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Designing, Building, and Installing a Luxury Custom Wine Cube

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Designing, Building, and Installing a Luxury Custom Wine Cube

An 11-foot wine cube enveloping a pantry is the stand out feature of this customized New York penthouse

By James F. McClister April 8, 2024
custom wine cube
The wine cube separates the kitchen and dining room, which, in the apartment’s redesign, were combined into a single 70-plus foot space with expansive views to the south and west. | Photos: Travis Mark
This article first appeared in the March/April 2024 issue of Pro Remodeler.

When clients of New York architecture and interior design firm The Turett Collaborative (TTC) decided to move from their TTC-designed home to a penthouse in New York City’s Chelsea neighborhood, there was little question as to who would help the family customize their new space. TTC was the obvious choice.

And while the finished penthouse boasts plenty of worthwhile design elements, it’s the home’s pantry that perhaps stands out most prominently—or more specifically, the custom wine closet display enveloping the pantry.

Standing 11 feet tall, the custom wine cube serves dual purpose: it’s as a dramatic wine display and wine storage. The giant, free-standing cube conceals the pantry completely and centers the open-concept home.

“This is a very bespoke construction,” says Alex Nizhikhovskiy, TTC’s lead architect for the project. “There were no instructions to follow here and no stock parts.”


Building the Wine Cube

Building the cube itself was a collaborative effort that required working with metal fabricator and artist Gabrielle Shelton of Shelton Studios, who, as Nizhikhovskiy explains, helped “develop the sizing and detailing of the metal framework to receive standard glass door hinges and hardware,” the latter of which was plated by Shelton to match the bronze finish of the framework.

“That framework is in fact built of steel bars to support the loads imposed on it by the glass doors/panels,” he says. “It was patinated with a bronze finish to create a warmer and more high-end look for a very industrial product.” 

TTC then worked with an acrylic shelving manufacturer to tie everything together.  


west chelsea penthouse
The wine cube, set dead center between the kitchen, breakfast nook, and dining room, anchored the luxury family home. | Photo: Travis Mark


Careful Layout and Design Planning

Planning for the cube, which was meant from the start to be a primary feature of the home, was part of a total rethinking of the home’s layout. 

“Part of the reorganization of the apartment was to position the kitchen and dining room as an open and central pivot point between the public and private portions of the apartment,” Nizhikhovskiy says.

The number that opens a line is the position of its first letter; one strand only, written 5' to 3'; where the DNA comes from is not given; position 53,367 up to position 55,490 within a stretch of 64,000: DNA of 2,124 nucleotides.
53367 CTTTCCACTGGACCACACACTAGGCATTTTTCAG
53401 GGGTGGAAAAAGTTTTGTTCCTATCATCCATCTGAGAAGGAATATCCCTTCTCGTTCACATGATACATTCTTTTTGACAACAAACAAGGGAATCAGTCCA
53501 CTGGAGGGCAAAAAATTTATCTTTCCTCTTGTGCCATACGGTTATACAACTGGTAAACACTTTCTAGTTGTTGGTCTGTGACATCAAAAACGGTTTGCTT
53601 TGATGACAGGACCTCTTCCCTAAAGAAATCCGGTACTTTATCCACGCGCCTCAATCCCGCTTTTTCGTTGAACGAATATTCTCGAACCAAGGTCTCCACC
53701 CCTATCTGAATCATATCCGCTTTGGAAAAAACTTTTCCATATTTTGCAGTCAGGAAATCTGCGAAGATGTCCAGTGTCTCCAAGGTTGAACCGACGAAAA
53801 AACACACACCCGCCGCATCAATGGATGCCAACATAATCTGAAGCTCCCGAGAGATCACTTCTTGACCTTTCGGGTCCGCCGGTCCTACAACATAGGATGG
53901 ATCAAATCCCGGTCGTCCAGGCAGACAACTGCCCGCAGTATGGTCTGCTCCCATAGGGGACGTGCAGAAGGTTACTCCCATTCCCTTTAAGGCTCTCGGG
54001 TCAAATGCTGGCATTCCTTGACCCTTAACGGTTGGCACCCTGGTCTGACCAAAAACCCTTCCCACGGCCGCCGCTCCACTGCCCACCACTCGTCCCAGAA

“The free-floating pantry volume acts to define the two areas without disrupting the openness and continuity between them. It’s concealed by having the west end of the pantry built out with appliances and millwork storage to serve the kitchen, while the north and east are wrapped with the wine display, and the south exposure, facing the windows, is the least visible and has the door in and out of the pantry.”


Installing the Glass and Steel Structure 

Installing the cube required just as much thought, as it ultimately is not a singular element but rather a series of components that had to be brought in and then assembled onsite. 

“We provided plenty of plywood blocking at the floors, walls, and ceiling to give these elements something to anchor to,” Nizhikhovskiy explains. 

LED lighting panels were installed to the stud walls around the pantry for backlighting the wine shelving, and the acrylic shelves were placed in front of those, having to be anchored to both the floor and ceiling as well as to each other. 

“The custom metal framing structure was then installed, anchoring it to the floor, ceiling, and with horizontal supports back to the wall,” Nizhikhovskiy says. “That provides the attachment points—which were milled in the metal at the shop—for the glass hinges and tracks.”


turrett collaborative wine cube
Like much else of the cube, the acrylic shelves used for wine storage (above) had to be assembled and installed on-site.


Custom Climate Control

Climate control for the wine was a final step needed to tie the structure together. 

“The pantry ceiling provides space and access for the cooling equipment, which was then ducted to multiple positions along the north and east walls behind the wine display.” 

Nizhikhovskiy explains that along the top of both sides of the display are a series of integrated supply-air slots.

“These ‘drop’ cold air at the top of the display, which then migrates down in front of the shelves and is drawn through a return air slot at the base of the display wall, where another series of slot vents return the air back to the cooling unit to complete the loop.”

Disassembling the cube would effectively mean following those many installation steps in reverse, from disconnecting the cooling units all the way to breaking down the individual components and hauling them away from the top floor of the New York City condo building. 

Luckily, as the homeowners expected, they were happy with TTC’s work. 


James F. McClister has written about residential construction and served as an editor for nearly a decade at Custom Builder magazine, Residential Products Online, Pro Builder, and Pro Remodeler.

This was first published online for Custom Builder.



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